Thailand's human rights watchdog has urged the government to re-examine a crackdown on drug dealing which has led to the deaths of hundreds of people.
Thailand has more than two million users of methamphetamines
The latest victims included a nine-year-old boy whom police shot by mistake as they were chasing his mother, and a woman who was eight months pregnant.
Police have said they are responsible for the deaths of only 22 of the 600 people killed since the campaign started three weeks ago, and that they were acting in self-defence in each case.
But rights groups have said the execution-style killings suggest a shoot-to-kill policy.
Despite the death toll, polls showed that the policy was enjoying a high level of support among the Thai public. One Bangkok university poll on Sunday suggested 92% of respondents backed the approach.
The same survey did show, however, that seven out of 10 people feared being shot by police themselves.
The nine-year-old boy was shot on Sunday as police fired at his mother's car as she tried to escape following the arrest of the boy's father for possession of methamphetamines, police said.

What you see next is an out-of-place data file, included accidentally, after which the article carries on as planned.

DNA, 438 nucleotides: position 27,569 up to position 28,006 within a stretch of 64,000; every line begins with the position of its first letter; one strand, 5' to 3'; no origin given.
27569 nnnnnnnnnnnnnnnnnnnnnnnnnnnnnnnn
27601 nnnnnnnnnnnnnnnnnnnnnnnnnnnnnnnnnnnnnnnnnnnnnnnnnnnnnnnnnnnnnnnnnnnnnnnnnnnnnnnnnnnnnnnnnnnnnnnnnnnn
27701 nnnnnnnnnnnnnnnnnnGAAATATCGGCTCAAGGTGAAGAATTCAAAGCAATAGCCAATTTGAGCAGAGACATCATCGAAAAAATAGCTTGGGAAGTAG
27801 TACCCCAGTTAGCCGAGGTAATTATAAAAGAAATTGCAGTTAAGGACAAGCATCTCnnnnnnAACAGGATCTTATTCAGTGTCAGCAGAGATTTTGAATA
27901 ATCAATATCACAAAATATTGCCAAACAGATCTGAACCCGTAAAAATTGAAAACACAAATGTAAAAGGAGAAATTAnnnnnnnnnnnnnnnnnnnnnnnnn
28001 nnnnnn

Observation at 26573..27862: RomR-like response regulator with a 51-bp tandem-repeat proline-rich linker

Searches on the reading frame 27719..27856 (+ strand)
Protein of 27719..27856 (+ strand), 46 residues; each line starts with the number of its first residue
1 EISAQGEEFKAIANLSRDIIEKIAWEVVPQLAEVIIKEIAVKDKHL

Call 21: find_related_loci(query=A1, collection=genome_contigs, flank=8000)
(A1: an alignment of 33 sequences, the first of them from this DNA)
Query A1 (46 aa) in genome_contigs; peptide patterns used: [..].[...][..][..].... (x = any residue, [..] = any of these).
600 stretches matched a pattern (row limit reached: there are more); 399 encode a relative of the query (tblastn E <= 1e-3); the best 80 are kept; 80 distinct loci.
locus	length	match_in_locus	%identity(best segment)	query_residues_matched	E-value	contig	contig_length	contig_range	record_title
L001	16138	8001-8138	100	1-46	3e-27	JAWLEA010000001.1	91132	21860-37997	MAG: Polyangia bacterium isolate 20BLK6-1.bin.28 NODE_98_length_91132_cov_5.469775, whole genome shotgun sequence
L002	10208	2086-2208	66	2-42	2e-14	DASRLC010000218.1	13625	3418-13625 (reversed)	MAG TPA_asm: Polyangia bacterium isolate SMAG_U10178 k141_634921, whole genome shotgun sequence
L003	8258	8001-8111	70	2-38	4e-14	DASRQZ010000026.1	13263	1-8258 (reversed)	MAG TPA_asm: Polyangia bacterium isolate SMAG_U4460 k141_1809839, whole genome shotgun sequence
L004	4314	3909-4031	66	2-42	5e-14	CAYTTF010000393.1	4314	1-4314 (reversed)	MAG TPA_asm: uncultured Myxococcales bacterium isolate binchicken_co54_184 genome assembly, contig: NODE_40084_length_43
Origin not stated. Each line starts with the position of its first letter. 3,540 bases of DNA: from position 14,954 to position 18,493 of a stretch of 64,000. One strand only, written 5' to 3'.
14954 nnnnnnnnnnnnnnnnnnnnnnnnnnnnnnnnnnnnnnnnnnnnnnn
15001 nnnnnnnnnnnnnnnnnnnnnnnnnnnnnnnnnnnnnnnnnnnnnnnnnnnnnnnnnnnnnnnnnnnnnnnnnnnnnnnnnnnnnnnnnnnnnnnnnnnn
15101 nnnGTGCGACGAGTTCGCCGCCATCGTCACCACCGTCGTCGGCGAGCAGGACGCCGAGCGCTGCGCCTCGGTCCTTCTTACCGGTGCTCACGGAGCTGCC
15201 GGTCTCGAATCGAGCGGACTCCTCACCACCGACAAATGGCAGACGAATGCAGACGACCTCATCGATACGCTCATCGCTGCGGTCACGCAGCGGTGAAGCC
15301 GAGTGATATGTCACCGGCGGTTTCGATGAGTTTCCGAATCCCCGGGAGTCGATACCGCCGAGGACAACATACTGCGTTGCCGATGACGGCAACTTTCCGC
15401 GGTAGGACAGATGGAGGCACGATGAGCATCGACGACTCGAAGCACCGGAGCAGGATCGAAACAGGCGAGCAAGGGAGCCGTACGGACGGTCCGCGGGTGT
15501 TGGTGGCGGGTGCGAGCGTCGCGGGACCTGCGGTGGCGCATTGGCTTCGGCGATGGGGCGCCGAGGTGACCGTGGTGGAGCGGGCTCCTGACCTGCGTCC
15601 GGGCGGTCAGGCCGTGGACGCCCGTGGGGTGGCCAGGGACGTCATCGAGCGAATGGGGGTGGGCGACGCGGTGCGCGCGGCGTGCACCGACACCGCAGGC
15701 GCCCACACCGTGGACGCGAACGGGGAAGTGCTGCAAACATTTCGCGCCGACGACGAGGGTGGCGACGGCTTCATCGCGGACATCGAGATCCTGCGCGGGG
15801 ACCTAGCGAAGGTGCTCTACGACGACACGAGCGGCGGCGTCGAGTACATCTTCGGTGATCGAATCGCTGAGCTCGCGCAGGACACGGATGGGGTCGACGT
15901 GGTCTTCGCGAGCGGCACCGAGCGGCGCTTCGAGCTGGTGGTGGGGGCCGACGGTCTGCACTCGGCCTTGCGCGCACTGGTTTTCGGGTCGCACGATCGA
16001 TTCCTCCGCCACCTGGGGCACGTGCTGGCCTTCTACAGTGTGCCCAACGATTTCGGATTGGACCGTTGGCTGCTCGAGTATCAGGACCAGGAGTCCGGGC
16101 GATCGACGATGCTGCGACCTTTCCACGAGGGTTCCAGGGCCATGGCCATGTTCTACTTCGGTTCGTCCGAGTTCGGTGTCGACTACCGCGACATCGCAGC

Three police officers have been arrested on murder charges in relation to the case.
Thailand Rights Commissioner Surasee Kosolnavin condemned the way the government's anti-drugs campaign - dubbed "an eye-for-an-eye" by Prime Minister Thaksin Shinawatra - was being conducted.
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"This is clearly a violation of human rights of innocent people," Mr Surasee told Reuters news agency.
"Law enforcement officers are supposed to provide safety to innocent people, not to threaten their lives," he said.
Mr Surasee said his commission had called on the prime minister to investigate whether police officers were operating within the law, and to find out what criteria they were using to place people on their suspects list.
Mr Thaksin himself has denied accusations that his government is encouraging a shoot to kill policy in order to meet tough targets to rid the country of methamphetamines.
The prime minister said on Friday that "everything had been done according to the law".
He argued that police have acted in self-defence.
"There is nowhere on earth that police ask suspects who are about to fire a gunshot to go to court first," the prime minister added.
Police have said the deaths were the result of inter-gang warfare.